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A right hand, 180 degree turn, takes you down the “Servant’s Hallway,” which is also reachable from downstairs via the back stairs that we saw on our tour of the First Floor.  Sorry to say that I don’t have a ‘before’ photo of this space… after all it was just a hall!  But not any more… Cheryl O’Donnell, of C.O’D. Decorative Painting, turned it into a work of art that makes getting from one end to the other a joy.  There are no windows and very little natural light in the space, so Cheryl kept it light with warm gray walls accented with sparkly platinum gingko leaves.  She draws you down the long, narrow hall by painting the floor in a trompe l’oeil pattern “reminiscent of an M.C. Escher drawing to create a gentle optical illusion.”


Not being able to resist traveling down the hallway, you are rewarded with more fabulous and creative artistry in the “Upstairs Powder Room.”  This bathroom is in the corner of the Second Floor that can be reached from the Hallway or the Kid’s Room, in which it originally shared a paint scheme.  It appears to not have been used for a while, and was being utilized for out-of-the-way storage.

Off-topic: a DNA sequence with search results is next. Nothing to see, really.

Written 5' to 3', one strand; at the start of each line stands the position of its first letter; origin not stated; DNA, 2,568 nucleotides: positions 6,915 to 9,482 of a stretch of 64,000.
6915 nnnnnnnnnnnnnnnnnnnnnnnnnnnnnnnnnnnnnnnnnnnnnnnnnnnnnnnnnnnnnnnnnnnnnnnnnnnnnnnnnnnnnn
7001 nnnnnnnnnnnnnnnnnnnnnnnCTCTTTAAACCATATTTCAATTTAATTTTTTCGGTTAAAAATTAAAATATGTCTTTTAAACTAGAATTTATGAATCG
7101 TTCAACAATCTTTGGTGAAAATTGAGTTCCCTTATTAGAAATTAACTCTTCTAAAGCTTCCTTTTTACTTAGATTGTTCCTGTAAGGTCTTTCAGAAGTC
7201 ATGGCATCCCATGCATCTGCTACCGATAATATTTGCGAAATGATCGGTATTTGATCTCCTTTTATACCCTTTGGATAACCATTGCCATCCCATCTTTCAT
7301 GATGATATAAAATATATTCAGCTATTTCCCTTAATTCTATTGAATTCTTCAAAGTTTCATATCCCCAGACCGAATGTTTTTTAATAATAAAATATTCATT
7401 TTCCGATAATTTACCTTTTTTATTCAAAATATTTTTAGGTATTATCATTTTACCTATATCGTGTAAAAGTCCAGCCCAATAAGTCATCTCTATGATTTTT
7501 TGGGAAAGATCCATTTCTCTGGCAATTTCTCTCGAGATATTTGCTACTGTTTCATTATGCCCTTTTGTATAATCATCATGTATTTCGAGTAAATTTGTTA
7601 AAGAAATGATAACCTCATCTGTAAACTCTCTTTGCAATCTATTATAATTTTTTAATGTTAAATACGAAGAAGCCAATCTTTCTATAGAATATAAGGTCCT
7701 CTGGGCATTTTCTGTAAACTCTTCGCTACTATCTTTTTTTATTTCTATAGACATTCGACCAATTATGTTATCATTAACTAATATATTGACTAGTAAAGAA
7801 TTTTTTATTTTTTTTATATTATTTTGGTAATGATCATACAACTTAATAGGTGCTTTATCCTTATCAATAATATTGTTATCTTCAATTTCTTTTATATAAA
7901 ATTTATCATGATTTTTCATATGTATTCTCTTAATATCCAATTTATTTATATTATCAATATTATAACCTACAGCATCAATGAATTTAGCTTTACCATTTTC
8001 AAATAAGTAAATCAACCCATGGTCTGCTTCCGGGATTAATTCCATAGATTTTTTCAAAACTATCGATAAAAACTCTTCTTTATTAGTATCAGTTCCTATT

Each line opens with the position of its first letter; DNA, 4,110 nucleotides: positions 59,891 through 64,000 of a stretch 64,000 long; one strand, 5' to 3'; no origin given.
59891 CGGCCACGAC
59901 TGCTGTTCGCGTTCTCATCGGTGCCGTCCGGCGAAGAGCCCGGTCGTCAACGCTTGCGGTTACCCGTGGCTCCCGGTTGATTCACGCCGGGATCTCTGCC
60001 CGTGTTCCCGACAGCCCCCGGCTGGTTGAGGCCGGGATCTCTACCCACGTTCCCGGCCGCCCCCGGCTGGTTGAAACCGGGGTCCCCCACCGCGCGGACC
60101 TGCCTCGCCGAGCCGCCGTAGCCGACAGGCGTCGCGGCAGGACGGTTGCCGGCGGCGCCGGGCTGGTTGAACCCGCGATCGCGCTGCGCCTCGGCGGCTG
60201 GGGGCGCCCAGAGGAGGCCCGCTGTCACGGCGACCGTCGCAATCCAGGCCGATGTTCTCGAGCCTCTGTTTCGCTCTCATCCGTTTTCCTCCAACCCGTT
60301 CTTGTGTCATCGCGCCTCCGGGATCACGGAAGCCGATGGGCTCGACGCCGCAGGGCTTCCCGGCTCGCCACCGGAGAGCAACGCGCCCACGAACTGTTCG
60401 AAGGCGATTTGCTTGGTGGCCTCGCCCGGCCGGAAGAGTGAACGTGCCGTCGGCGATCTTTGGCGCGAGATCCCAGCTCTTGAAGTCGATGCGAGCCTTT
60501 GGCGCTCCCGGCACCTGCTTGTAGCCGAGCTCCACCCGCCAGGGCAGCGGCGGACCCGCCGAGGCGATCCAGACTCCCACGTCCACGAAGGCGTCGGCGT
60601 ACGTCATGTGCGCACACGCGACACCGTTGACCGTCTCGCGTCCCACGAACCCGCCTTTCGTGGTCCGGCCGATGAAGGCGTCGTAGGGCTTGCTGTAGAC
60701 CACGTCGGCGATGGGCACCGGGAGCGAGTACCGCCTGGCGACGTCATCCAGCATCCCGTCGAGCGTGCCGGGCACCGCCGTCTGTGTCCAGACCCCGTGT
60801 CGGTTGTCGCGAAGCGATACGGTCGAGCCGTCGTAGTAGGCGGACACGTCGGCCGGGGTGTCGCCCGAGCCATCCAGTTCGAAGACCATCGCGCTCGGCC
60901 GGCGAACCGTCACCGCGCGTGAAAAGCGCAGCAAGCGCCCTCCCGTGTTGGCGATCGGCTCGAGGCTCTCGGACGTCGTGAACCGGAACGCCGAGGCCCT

The plumbing fixtures are an unusual and pretty lilac color, although they have a slightly different undertone than the walls did.  Because the designers, Sarah Duquette, of Duquette & Company, Inc., and Colleen Hanlon, of Colleen Hanlon Fine Decorative Painting, were enamored and inspired by the existing fixtures, they worked to highlight rather than remove them.  To complement the lilac fixtures, Sarah and Colleen “chose a combination of reddish-lavender, khaki gold, and light chestnut brown.”  They created an aquatic dream world by applying “a sheer linen finish on the walls (which) overlays a large and graphic custom painted motif of overlapping seaweed” which undulates around the room.  The floor, trim and built-in cabinets were brightened and lightened up with crisp white paint, and white towels and a chair add to the feel of a soothing spa that you never want to leave!